It may dumbfound you, but “dog poop” is a very popular search term on the internet. A simple mouse click pulls in 84,900,000 results to choose from! You may be asking, “Why would anyone want to look this up?” I thought the same thing at one point in time. That was BEFORE I owned a dog. I have quickly learned that puppies bring on a whole new world of adventure, and yes, even messy, stinky, poop-filled ones.
As a dog owner, it is very common to wonder whether or not your furry friend is healthy. Did you know that one of the simplest dog health indicators is the pattern of their bowel movements? Nobody adopts a puppy thinking that they’ll be standing in the yard, hovering over a pile of cah-cah, and taking pictures to google search with… but, SURPRISE and welcome to the club. I care about your time and sanity, so I have put together a little guide to save both. It might not be my cleanest work (wink, wink), but it tops the charts for “most helpful.”
If your dog is in good health, then poop should have a reasonably similar color, size, and consistency at each elimination. Veterinarians have developed a protocol to evaluate your pup’s potty performance.
That system is known as the 4 C’s – consistency, coating, color, and content.
The first time my kids reported that our dog’s poop looked “strange” was because of its consistency. None of us are experts, but my kids at least knew (from their own toilet experiences) that liquidation was not desirable. Chances are, you will easily notice if the form of your dog’s poop is different, but how do you know what it all means? There are generally 5 “states of matter” when it comes to dog poop. Here’s the breakdown:
Liquid – This can mean your dog’s organs are not properly digesting food. Reasons could point to a particular ingredient allergy or intolerance. Sometimes it can also hint at a severe infection (like a parasite, bacterial infection, or inflammatory bowel disease). Click here for more info on dog diarrhea.
Mushy Blobs – This means that the poop has texture but no defined shape. If you’ve changed your dog’s regular food recently, keep an eye out for soft and loose stools. This is typical, but you may have to alter the diet if it doesn’t improve. “Cow patty” poop also brings the possibility that your pup has been eating things he shouldn’t! Whether it’s too many table scraps or leaves and mushrooms from around the yard, your pup’s sensitive tummy lining may react negatively. By keeping a closer eye on his munching shenanigans, you should see improved potty patterns.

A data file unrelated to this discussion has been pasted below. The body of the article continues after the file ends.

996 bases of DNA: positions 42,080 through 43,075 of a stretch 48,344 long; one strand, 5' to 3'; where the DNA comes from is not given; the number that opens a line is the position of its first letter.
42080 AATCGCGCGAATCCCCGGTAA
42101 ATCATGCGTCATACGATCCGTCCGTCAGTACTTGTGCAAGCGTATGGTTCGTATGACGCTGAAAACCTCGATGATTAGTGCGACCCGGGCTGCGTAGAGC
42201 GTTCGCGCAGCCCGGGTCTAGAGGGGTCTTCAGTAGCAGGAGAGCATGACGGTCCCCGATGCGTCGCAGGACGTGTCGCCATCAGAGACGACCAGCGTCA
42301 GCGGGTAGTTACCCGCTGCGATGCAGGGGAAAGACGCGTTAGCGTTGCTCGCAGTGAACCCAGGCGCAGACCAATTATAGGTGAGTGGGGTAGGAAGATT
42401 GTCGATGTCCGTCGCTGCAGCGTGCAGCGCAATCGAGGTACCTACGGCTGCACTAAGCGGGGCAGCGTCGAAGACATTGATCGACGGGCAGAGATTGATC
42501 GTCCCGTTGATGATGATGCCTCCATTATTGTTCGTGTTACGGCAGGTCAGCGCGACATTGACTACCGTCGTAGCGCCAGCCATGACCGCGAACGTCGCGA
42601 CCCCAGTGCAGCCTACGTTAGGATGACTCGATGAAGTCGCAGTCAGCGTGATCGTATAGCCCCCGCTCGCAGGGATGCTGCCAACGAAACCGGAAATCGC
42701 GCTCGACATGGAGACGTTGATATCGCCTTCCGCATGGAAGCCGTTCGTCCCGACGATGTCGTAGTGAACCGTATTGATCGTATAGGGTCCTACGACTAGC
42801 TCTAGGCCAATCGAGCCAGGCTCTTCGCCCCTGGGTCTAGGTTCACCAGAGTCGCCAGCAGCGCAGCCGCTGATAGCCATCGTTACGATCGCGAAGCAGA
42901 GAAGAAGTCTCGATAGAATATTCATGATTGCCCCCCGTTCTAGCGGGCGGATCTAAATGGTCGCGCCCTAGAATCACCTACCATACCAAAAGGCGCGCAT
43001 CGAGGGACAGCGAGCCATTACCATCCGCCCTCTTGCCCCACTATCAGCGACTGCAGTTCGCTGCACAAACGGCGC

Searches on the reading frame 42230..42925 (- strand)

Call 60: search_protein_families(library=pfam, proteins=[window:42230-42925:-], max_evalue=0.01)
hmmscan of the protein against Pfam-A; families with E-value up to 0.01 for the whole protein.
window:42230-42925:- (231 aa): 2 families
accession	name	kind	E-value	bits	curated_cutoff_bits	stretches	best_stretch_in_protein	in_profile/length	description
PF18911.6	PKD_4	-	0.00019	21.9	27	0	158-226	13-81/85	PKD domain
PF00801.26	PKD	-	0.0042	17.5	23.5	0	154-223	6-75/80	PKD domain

Water Logs – These would be poops that are oblong shaped and somewhat solid but may not stay together when picked up. Generally speaking, these poops are normal, but if you notice anything in addition to “extra squish” (such as mucous or strange colors), you should monitor the situation. Poops that are over-soft regularly may also indicate a diet that is too high in fat content.
Swiss Rolls – I liken this form to the tasty snack treat by Little Debbie because it’s your ideal dog poop! I realize that you may never want to eat those again, sorry (or maybe you’re welcome?). The aim for healthy dog poop is a well-formed log, slightly wet, sized proportionately to your dog, and leaves no trace behind upon cleanup. These desired defecations mean your dog’s diet, fluid intake, and digestion are working together harmoniously.
Pebbles – Stools that come out too dry or hard are signs of dehydration or sluggish intestinal function. Dogs with overly dry, ball-shaped stools are at increased risk of persistent constipation and discomfort with elimination. Chronic dry or extremely firm poops warrant a veterinary evaluation. The vet will most likely recommend a gradual diet change to improve gut motility and absorption. You can learn more about safely transitioning your pup’s nutritional intake here.
There should be no coating or casing on your dog’s poop if he is physically healthy. Small traces of clear or white mucous can be expected based on a number of factors, but significant amounts or traces of blood signals a problem. You might be wondering how you will KNOW that mucous is present. Fear not, it is very obvious. Whether slimy, globby, or enveloping, the substance will stand out. If you notice this, and it goes on for more than a day or two, don’t ignore it. It could be roundworm, giardia, or other bacterial infection that requires vet attention.